Russian rights activist: People are afraid to deal with a ‘foreign agent’

Svetlana Gannushkina, head of the Civic Assistance Committee and one of Russia’s leading human rights activists.

Svetlana Gannushkina, head of the Civic Assistance Committee and one of Russia’s leading human rights activists.

Since Russia’s oldest charity organization dealing with refugee and migrant issues was labeled a “foreign agent,” it has lost the backing of all state services but has gained the support of ordinary people, says head of the Civic Assistance Committee Svetlana Gannushkina.

Compared with many other countries of the world, Russia receives a relatively small number of refugees (people from Syria and Africa prefer to seek asylum mainly in neighboring countries and in Europe). Yet refugees do come to Russia too and perhaps the only organization that deals with their problems for real is the Civic Assistance NGO.

However the Civic Assistance Committee has come up against numerous problems in its operations since April 2015, when it was entered on the list of NGOs performing the functions of “foreign agents” under controversial amendments to the law “On non-commercial organizations,” passed by the Russian State Duma in 2012.

The label applies to those NGOs that are engaged in “political activity” in Russia and receive “funds and other assets from foreign states, international and foreign organizations, foreign nationals and persons without citizenship.” 

Svetlana Gannushkina, head of the Civic Assistance Committee and one of Russia’s leading human rights activists, sat down with RBTH to discuss the situation facing the organization.

RBTH: Has the attitude to the Civic Assistance Committee changed since you were labeled as a “foreign agent”?  

Svetlana Gannushkina: Unfortunately, it has. The Moscow city authorities have taken away from us the premises which housed an adaptation center for refugee children. For the first time since 1996, representatives of the Federal Migration Service have refused to take part in our seminar (of which we have held 41). Furthermore, they did it specifically because of the “foreign agent” label.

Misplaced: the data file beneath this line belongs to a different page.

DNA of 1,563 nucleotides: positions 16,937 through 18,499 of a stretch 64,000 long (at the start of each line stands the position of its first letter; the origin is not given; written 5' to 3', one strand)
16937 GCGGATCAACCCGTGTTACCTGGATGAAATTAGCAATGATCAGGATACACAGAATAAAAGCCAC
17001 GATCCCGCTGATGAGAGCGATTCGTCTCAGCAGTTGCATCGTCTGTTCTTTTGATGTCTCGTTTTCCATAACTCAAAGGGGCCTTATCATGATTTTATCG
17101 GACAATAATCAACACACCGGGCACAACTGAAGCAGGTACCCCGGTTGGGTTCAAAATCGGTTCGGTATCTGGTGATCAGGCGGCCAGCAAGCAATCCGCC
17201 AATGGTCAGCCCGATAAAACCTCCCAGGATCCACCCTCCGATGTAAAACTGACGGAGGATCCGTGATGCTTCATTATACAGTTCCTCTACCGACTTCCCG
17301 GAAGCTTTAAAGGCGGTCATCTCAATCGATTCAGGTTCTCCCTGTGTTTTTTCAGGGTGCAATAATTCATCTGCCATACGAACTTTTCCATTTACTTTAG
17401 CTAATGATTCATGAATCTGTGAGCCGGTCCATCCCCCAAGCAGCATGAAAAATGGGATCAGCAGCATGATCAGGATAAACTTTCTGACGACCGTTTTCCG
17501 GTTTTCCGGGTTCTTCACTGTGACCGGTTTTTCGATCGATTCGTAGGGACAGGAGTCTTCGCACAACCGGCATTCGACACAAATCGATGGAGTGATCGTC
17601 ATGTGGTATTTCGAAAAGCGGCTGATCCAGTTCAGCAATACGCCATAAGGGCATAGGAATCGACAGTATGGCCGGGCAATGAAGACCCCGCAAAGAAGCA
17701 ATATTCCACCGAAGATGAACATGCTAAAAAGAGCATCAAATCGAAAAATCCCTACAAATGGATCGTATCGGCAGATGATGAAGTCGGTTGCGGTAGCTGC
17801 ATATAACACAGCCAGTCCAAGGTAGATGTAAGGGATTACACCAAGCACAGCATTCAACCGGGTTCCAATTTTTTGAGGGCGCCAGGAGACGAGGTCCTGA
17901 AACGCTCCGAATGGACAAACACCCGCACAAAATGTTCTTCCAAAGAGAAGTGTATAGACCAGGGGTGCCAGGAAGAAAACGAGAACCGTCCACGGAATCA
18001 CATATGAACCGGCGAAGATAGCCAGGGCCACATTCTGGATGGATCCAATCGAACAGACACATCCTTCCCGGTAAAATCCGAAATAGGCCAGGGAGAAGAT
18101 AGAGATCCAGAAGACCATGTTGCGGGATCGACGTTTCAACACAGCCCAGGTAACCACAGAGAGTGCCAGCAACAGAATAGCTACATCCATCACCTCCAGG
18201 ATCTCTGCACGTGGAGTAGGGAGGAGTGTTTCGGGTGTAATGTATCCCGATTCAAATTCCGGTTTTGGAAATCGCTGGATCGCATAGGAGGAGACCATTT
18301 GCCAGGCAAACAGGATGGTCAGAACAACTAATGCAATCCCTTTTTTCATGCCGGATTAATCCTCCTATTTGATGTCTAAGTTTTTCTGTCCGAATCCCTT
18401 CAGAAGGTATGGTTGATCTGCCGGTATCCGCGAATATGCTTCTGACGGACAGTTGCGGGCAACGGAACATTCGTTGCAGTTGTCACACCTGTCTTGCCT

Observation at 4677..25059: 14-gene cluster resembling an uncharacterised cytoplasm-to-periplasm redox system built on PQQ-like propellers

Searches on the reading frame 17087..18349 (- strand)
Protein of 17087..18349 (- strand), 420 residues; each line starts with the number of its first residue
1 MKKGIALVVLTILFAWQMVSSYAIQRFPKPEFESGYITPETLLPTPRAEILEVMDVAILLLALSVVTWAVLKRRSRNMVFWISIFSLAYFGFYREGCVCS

In addition, even an association of Western businessman, called United Way, which was our long-term partner, has refused to cooperate with us. We prepared yet another joint project for helping refugee children, which had been initiated by United Way. Then suddenly, just two days before the final decision was to be taken, having learnt that we were now a “foreign agent,” they withdrew their funding.

RBTH: Have you also seen a change in ordinary people’s attitude?

S.G.: Yes, some believed that we are “a foreign spy” since this is what the name “foreign agent” suggests. People are simply afraid of dealing with a “foreign agent.” It is especially unpleasant when this happens with colleagues, as has been the case.

Yet the people we help don’t care what the Justice Ministry has called us: They need our assistance. However, the intellectual part of society has even become more receptive to the issues that we are dealing with: We have started to receive more donations from private individuals. These are small but very important funds that show that people are ready to assume some responsibility for refugees in Russia.

RBTH: Russia has a very complex procedure for granting refugee status. Why do people still come here even when they know that they hardly have a chance of finding asylum here?